Is the Party Over?
Tobias Baer shares an article on credit risk and the perils of the buy-now-pay-later trend.
A just-published TransUnion study shows that buy-now-pay-later (BNPL) takes the UK (just as other markets) by storm, with 35% of the population having used it in the past 12 months (driven in particular by Gen Z and Millennials with up to 60% usage). There are both obvious and not-so-obvious implications for traditional lenders.
BNPL promotes further fragmentation of consumer debt – and therefore will make it even harder for less disciplined consumers to keep a grip on their financial obligations. 50 years ago consumers could easily understand their financial capacity by checking the amount of cash in their wallet – that was all available to spend. The credit card has greatly increased both financial flexibility and the haze through which consumers see their financial capacity – but many cards give consumers at least some orientation by indicating the credit line and the available “open to buy” portion. By contracting loans one merchant transaction at a time, a consumer needs to be a real accounting wizard to know at every point of time how much money she owes or still can afford to spend.
For traditional lenders, this means that the large portion of borrowers with relatively low “conscientiousness” (i.e., limited financial planning and self-control) is becoming even riskier as the risk of excessive borrowing has become even greater. This is not only because BNPL fragments the financial affairs of consumers but also because BNPL is offered through retailers who want to use credit to maximize sales – in a sense, retailers suffer from insufficient conscientiousness themselves when they prioritize short-term sales maximization over long-term trouble for their customers (as customers going through personal bankruptcy barely make an attractive consumer). In addition, many retailers (rationally) subsidize borrowing cost by sacrificing a part of their margin, essentially to bear credit losses. As traditional lenders only can use interest and fees to cover their losses, they are at a structural disadvantage.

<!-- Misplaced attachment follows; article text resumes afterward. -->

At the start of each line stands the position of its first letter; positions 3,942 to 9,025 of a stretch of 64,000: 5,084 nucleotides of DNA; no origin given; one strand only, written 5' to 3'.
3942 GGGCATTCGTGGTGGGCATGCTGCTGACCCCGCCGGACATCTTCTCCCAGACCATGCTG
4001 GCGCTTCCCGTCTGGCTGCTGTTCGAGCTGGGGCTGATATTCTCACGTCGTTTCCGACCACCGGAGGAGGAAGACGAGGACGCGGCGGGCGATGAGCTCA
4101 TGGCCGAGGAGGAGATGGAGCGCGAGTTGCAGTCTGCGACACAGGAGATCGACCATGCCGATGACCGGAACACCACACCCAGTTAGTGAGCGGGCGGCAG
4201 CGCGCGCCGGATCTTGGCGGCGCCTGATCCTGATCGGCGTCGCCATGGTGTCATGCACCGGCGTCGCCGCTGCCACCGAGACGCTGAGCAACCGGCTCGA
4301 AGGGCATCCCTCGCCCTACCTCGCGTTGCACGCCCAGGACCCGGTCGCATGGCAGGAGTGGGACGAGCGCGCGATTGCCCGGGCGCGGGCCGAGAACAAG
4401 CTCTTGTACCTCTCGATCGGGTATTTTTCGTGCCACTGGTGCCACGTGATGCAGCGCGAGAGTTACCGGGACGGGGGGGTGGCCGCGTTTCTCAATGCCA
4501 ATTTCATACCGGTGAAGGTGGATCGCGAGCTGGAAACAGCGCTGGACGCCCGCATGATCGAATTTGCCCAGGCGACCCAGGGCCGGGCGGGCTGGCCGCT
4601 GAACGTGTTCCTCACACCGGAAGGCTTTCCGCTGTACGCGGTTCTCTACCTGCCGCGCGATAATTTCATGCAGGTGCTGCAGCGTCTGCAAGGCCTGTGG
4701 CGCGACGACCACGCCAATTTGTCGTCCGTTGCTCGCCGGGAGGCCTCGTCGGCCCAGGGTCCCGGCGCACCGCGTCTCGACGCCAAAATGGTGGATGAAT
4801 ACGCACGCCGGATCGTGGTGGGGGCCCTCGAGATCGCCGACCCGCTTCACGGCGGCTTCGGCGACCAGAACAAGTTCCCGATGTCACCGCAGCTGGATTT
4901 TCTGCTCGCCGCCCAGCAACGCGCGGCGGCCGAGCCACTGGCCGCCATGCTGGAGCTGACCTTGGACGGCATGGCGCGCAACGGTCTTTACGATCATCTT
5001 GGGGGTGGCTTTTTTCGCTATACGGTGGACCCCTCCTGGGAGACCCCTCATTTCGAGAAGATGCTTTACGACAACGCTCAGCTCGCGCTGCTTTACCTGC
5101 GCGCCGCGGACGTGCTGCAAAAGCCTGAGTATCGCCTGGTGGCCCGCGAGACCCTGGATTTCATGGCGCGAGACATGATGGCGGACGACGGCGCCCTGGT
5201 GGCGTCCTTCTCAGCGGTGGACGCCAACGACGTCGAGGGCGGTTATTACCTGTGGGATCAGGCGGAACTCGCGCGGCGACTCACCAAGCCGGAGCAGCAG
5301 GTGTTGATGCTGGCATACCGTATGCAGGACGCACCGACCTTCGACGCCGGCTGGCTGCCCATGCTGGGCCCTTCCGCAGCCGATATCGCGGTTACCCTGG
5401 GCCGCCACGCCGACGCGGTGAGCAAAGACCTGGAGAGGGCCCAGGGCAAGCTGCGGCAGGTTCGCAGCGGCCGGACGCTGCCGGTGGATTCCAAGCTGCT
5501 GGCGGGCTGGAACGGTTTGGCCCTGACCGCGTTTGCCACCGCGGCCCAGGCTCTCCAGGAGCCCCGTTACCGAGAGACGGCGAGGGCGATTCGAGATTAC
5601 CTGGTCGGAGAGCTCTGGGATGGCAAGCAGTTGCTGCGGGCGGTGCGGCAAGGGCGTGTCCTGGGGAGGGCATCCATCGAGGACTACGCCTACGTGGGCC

Key points include:
- Consumer psychology
- Limited financial planning and self-control
- Credit bureau regulations
Read the full article, How will BNPL Affect Credit Risk?, on LinkedIn.